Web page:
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Seven common skin conditions in overweight and obese people

Seven common skin conditions in overweight and obese people

Excess body weight and obesity are often responsible for multiple skin conditions

Excess body weight and obesity are often responsible for multiple skin conditions

Excess body weight and obesity have been confirmed among the main reasons for an array of health conditions, including diabetes and cardiovascular diseases. What’s not so well-known is that excess flab can also cause multiple skin problems — ranging from minor ones such as acne and stretch marks to more serious conditions like psoriasis.

“In people with obesity, the skin is not only affected by mechanical stress due to excess weight but also by the hormonal and metabolic changes that occur in the body,” says Dr Lakshmi Nalini Kopalle, consultant endocrinologist, Fernandez Hospital and Apollo Clinics, Hyderabad.

The common skin conditions linked to obesity include:

Acanthosis nigricans

Dr Rashmi Ravindra, consultant, dermatology & cosmetology, Fortis Hospital, Bannerghatta Road, Bengaluru, says acanthosis nigricans presents with a velvety pigmented and blackish appearance on the skin folds, commonly on the neck.

Acanthosis nigricans occurs due to hyperinsulinemia,” she adds. High insulin resistance leads to an increase in the level of insulin in the blood, stimulating skin cells to produce more pigment.

“People may assume the blackening of the neck is dirt, but it doesn’t go away with scrubbing,” says Dr Ravindra.


Hyperkeratosis is the thickening of the outer layer of the skin on the heels, often appearing like a horseshoe pattern. Dr Kopalle says that excess body weight puts more load on the heels, causing skin thickening, corns and calluses.

Dr Ravindra adds that excess weight can affect the way a person walks or stands, leading to additional stress on the feet and increasing the risk of corns and calluses.

Skin infections

People with obesity also have a higher risk of getting skin infections.

They tend to have deeper skin folds because of their high body mass index, says Dr Kopalle. Sweating, especially during summer, increases friction and moisture in the skin folds. “This increases the risk of skin infections as the skin folds provide a conducive environment for fungal infections to grow,” she says.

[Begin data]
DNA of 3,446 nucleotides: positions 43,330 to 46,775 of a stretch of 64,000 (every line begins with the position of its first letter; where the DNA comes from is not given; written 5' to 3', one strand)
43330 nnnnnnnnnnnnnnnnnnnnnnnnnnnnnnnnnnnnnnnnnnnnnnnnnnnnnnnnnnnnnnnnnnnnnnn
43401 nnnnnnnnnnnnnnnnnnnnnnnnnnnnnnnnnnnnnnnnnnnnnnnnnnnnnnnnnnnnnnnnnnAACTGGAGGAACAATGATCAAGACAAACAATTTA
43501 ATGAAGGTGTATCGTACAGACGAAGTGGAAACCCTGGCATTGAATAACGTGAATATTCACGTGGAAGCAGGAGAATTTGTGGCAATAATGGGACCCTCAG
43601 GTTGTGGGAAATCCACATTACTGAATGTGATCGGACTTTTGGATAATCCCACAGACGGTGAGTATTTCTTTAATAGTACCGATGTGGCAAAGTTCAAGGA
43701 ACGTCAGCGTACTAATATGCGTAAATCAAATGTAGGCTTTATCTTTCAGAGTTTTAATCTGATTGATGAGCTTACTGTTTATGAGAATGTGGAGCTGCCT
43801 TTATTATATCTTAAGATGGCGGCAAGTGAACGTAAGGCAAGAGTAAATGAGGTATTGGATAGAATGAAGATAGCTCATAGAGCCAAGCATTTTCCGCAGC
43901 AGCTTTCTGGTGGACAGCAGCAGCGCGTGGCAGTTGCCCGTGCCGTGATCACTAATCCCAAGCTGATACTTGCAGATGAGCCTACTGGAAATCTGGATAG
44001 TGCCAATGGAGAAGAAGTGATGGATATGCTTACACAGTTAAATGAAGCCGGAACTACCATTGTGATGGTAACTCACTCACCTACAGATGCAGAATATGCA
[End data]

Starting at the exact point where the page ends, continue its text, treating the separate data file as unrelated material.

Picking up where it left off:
Dr Ravindra also mentions folliculitis, a bacterial infection of the hair follicles that occurs near the scalp, chest, back and buttocks.

People with obesity tend to retain more moisture in their skinfolds — this interacts with dust and other elements, creating a favourable environment for bacteria to grow and increasing the risk of developing folliculitis.

Skin tags (acrochordons)

Skin tags are common in obese people and also in those who have diabetes.

According to the American Osteopathic College of Dermatology, the exact cause of skin tags is unknown. But one of the reasons cited is excess skin folds.

People with obesity as they tend to have more skin folds due to the extra fat tissue. “These skin folds increase the friction and irritation between the skin and cause skin tags,” says Dr Kopalle.

Striae or stretch marks

Striae, or stretch marks, are common in people with obesity. “When the body mass increases, it stretches the skin outside,” says Dr Kopalle. “When the skin is stretched too quickly, it causes the collagen and elastin fibres to break down, leaving behind scar tissue that appears as stripes or lines on the skin.”


According to experts, obesity doesn’t directly lead to psoriasis. However, the risk of psoriasis increases in people with obesity, says Dr Kopalle.

In people with obesity, the adipose tissue produces pro-inflammatory cytokines and adipokines that can contribute to inflammation and insulin resistance.

Similar cytokines and adipokines have been found to be elevated in people with psoriasis, suggesting that obesity-induced inflammation may be contributing to the development or worsening of psoriasis.

Varicose veins

Varciose (or twisted and swollen) veins on the skin are formed due to weak and damaged vein walls and valves that hamper blood circulation. Globally, obesity is cited as one of the main causes of varicose vein formation.

“Excess weight can put increased pressure on the leg veins, affecting blood flow and causing the veins to dilate and become twisted, further leading to leg swelling or conditions like varicose veins,” says Dr Ravindra.


While weight loss is the most effective way to prevent and manage skin conditions linked to obesity, seeking medical advice is essential to determining the appropriate treatment, say experts.

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